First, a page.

Hill Tribe
This piece was handmade by the Karen Hill Tribe of northern Thailand using traditional tribal methods. The silver content is typically 97% as compared to 92.5% in sterling silver. This higher silver content is softer and more malleable, giving rise to many beautiful and comfortable designs.

Iolite
Iolite is the deep blue gem variety of the silicate mineral cordierite, named for French geologist Pierre Cordier. Iolite is found on Garnet Island in Canada and in South Asia and South Africa. Leif Eriksson and other Viking explorers are said to have used thin slices of iolite to navigate during voyages, taking advantage of its prismatic properties to polarize sunlight.

Jade
The name "jade" is commonly used for two different silicate minerals, jadeite and nephrite. Prized for its color and hardness, jade has been used since ancient times for practical and decorative purposes. In China, it was once considered more valuable than gold and silver and was used for axe heads and other weapons. Ancient natives of Central America, New Zealand, and Egypt also prized jade as a beautiful and symbolic gemstone.

Jasper
Jasper is opaque chalcedony quartz that comes in a wide variety of colors and patterns, depending on the trace minerals present in the stone. Landscape jasper, which seems to show miniature earth scenes, and ocean jasper with its characteristic green swirls are both popular. Jasper was used for decorative and medicinal in many ancient cultures and the Babylonians believed it was beneficial to women's health.

Jet
Shining black jet is dense lignite, a variety of coal.

Kalachakra
The kalachakra seed symbol combines several Tibetan letters and represents protection from spiritual harm.

Kyanite
Kyanite takes its name from from the Greek word kyanos which means "deep blue." Formerly called disthene, kyanite is found primarily in shades of blues and greens. The shiny, translucent gemstone is known for its color zones and variation in hardness. Zodiac signs associated with kyanite are Aries, Taurus and Libra. The stone is said to have an effect on dreams and in improving memory and encouraging mental clarity.

Labradorite
Labradorite is a glowing silicate mineral which shows lovely blue and golden green iridescence. This iridescence is the result of thin layers in the stone, a phenomenon which happens during the cooling process. Jewelry quality labradorite comes from India, Finland, Madagascar and Russia.

Lapis Lazuli
Royal blue lapis lazuli comes from the silicate mineral lazurite. Polished stones often show gorgeous veins of white calcite and flecks of golden pyrite. Used by ancient civilizations from China to Sumeria, lapis lazuli inlay adorned the mask of ancient Egypt's King Tutankhamun. Lapis lazuli is somewhat rare and much of the deepest blue stone is mined in Afghanistan. Denim lapis has a lighter blue color and Aztec lapis features dramatic veining of black and brown minerals.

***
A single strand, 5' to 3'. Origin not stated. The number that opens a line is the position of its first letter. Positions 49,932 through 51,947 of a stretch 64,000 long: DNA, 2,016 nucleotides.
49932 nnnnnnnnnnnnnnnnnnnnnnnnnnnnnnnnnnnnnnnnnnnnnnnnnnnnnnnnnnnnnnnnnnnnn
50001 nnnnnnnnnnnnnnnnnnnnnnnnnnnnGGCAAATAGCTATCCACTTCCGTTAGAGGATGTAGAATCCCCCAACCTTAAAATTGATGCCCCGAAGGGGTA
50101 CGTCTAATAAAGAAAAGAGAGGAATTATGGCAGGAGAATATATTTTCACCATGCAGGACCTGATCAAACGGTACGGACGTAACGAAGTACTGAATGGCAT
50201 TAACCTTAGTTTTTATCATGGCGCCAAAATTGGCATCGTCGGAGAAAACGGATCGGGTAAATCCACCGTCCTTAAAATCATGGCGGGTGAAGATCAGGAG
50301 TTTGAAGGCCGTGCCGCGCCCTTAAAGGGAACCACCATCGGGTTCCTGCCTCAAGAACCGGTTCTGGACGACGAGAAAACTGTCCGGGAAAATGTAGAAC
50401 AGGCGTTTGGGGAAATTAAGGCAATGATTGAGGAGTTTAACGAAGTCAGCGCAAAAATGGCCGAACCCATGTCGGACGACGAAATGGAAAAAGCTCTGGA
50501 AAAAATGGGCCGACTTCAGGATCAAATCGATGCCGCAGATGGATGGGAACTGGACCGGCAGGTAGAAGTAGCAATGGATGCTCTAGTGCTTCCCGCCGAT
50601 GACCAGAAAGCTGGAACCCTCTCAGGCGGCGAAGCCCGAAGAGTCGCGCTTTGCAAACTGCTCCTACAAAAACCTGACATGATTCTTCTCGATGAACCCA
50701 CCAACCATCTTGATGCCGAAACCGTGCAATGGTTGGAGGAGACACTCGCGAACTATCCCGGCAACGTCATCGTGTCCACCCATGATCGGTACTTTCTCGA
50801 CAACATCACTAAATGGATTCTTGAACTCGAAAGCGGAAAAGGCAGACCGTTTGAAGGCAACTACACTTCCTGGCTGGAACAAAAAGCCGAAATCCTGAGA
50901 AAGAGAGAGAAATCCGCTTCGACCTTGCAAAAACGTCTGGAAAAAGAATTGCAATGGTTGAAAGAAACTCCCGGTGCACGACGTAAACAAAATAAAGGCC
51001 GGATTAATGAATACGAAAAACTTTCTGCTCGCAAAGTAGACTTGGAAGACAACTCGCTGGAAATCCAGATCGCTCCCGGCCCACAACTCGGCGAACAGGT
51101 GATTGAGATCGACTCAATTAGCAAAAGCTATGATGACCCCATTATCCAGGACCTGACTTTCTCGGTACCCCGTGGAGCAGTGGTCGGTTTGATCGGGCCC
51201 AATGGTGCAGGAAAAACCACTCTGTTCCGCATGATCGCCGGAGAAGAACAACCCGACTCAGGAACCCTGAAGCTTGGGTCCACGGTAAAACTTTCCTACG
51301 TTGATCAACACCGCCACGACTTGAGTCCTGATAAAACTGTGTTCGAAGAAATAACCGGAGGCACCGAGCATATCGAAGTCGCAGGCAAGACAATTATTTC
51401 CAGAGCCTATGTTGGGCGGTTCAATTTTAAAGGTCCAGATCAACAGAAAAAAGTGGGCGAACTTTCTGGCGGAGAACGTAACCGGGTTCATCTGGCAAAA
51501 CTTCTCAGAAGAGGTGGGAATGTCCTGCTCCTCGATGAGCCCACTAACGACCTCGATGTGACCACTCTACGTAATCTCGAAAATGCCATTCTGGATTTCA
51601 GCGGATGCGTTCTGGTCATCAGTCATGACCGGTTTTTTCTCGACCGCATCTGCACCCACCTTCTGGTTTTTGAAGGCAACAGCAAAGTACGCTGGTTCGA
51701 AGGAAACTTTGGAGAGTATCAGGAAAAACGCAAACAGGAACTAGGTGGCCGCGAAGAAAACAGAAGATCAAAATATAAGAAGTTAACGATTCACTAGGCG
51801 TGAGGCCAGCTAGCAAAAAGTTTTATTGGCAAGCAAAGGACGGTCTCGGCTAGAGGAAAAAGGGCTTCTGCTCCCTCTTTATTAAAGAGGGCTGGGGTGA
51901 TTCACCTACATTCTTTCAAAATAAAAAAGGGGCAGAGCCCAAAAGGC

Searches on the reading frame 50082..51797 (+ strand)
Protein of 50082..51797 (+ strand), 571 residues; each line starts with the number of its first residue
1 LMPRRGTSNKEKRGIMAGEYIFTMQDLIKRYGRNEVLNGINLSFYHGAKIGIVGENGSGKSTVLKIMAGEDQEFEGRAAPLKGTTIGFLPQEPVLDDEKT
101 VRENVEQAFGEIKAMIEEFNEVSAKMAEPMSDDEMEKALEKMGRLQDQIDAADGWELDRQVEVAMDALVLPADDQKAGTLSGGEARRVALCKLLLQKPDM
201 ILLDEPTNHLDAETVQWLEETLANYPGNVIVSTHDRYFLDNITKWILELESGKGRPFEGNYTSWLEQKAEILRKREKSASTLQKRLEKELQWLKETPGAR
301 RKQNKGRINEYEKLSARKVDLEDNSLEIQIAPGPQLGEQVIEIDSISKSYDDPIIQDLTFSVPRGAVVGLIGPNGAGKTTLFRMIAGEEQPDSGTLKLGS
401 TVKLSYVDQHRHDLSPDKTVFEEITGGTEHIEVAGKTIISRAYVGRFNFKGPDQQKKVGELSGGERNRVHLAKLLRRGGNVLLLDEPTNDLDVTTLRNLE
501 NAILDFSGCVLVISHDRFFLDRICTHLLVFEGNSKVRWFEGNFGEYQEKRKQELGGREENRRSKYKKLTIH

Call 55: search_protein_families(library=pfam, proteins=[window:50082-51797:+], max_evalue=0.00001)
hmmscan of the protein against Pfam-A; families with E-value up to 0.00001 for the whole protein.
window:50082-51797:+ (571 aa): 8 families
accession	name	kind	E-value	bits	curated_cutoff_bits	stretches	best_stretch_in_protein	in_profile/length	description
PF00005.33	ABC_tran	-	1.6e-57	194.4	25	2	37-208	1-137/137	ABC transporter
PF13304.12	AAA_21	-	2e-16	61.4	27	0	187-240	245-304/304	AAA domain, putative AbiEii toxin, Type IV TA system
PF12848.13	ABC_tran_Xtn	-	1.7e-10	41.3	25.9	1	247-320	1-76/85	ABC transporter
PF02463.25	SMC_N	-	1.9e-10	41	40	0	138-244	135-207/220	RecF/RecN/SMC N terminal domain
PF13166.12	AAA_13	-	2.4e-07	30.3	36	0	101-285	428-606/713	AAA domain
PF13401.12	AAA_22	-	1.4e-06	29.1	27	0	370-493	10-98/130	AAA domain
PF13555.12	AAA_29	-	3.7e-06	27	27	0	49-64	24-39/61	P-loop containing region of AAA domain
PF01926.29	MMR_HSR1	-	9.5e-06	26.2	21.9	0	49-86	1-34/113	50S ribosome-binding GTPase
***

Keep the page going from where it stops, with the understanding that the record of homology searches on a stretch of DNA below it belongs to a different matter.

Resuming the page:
Larimar
Larimar is a rare gemstone found only in an inaccessible region of the Dominican Republic overlooking the Caribbean Sea. The sky blue stone's name was coined by a Dominican, Miguel Méndez, who combined his daughter's name Larissa, with mar, the Spanish word for sea.

Lemon
Used since ancient times for a variety of purposes, beautiful quartz is a versatile gem that occurs in many colors. Lemon quartz shows a truer yellow to citrine's golden hue, and its transparent beauty is often displayed in a cut form.

Lepidolite
Lepidolite is a silicate mineral of the mica group usually ranging from lilac to deep purple in color. Used industrially as a source of lithium and in glassmaking, the stone is mined in the Ural Mountains of Russia and elsewhere in Europe and the Americas.

Lotus
The lotus flower symbolizes purity and the beauty of nature.

Malachite
Malachite is a shining copper ore with swirling islands of rich green color. Used since ancient Egyptian times as pigment for cosmetics, dyes and paints, malachite's primary use today is still ornamental. Popularized in modern times in 19th century Europe, it was worn as protection against the "evil eye." Much of today's fine malachite is mined in the Congo.

Mammoth
Mammoth ivory is the fossilized tusk material of the woolly mammoth, an elephant ancestor that has been extinct for 10,000 years. Mammoth tusks grew up to 16 ft long and are collected today mainly on the steppes of Siberia.

Many gems
Outstanding multi-gem piece displays a pretty patchwork of colors. Various real gemstones are elegantly mounted on a sterling silver frame for maximum sparkle.

Meenakari
Meenakari, the art of enameling, originated in India. A piece of jewelry is crafted in silver, gold or bone and then handed over to the artist for the desired design, which is then outlined by the engraver. Finally the ornament goes to the enameller, who applies different colors with brushes on the engraved design.

Meteorite
Meteorites are objects from outer space that have traveled through Earth’s atmosphere. Most meteorite specimens on Earth are around 4 billion years old. Found around the world, many commercially available meteorites come from Northwest Africa.

Ming
The authentic Ming Dynasty pottery shard on the necklace's pendant was excavated on an archaeological dig in China and is between 300 and 900 years old.

Mokume-gane
Mokume-gane is a process of decorative metal layering which originated in 17th-century Japan.

Moldavite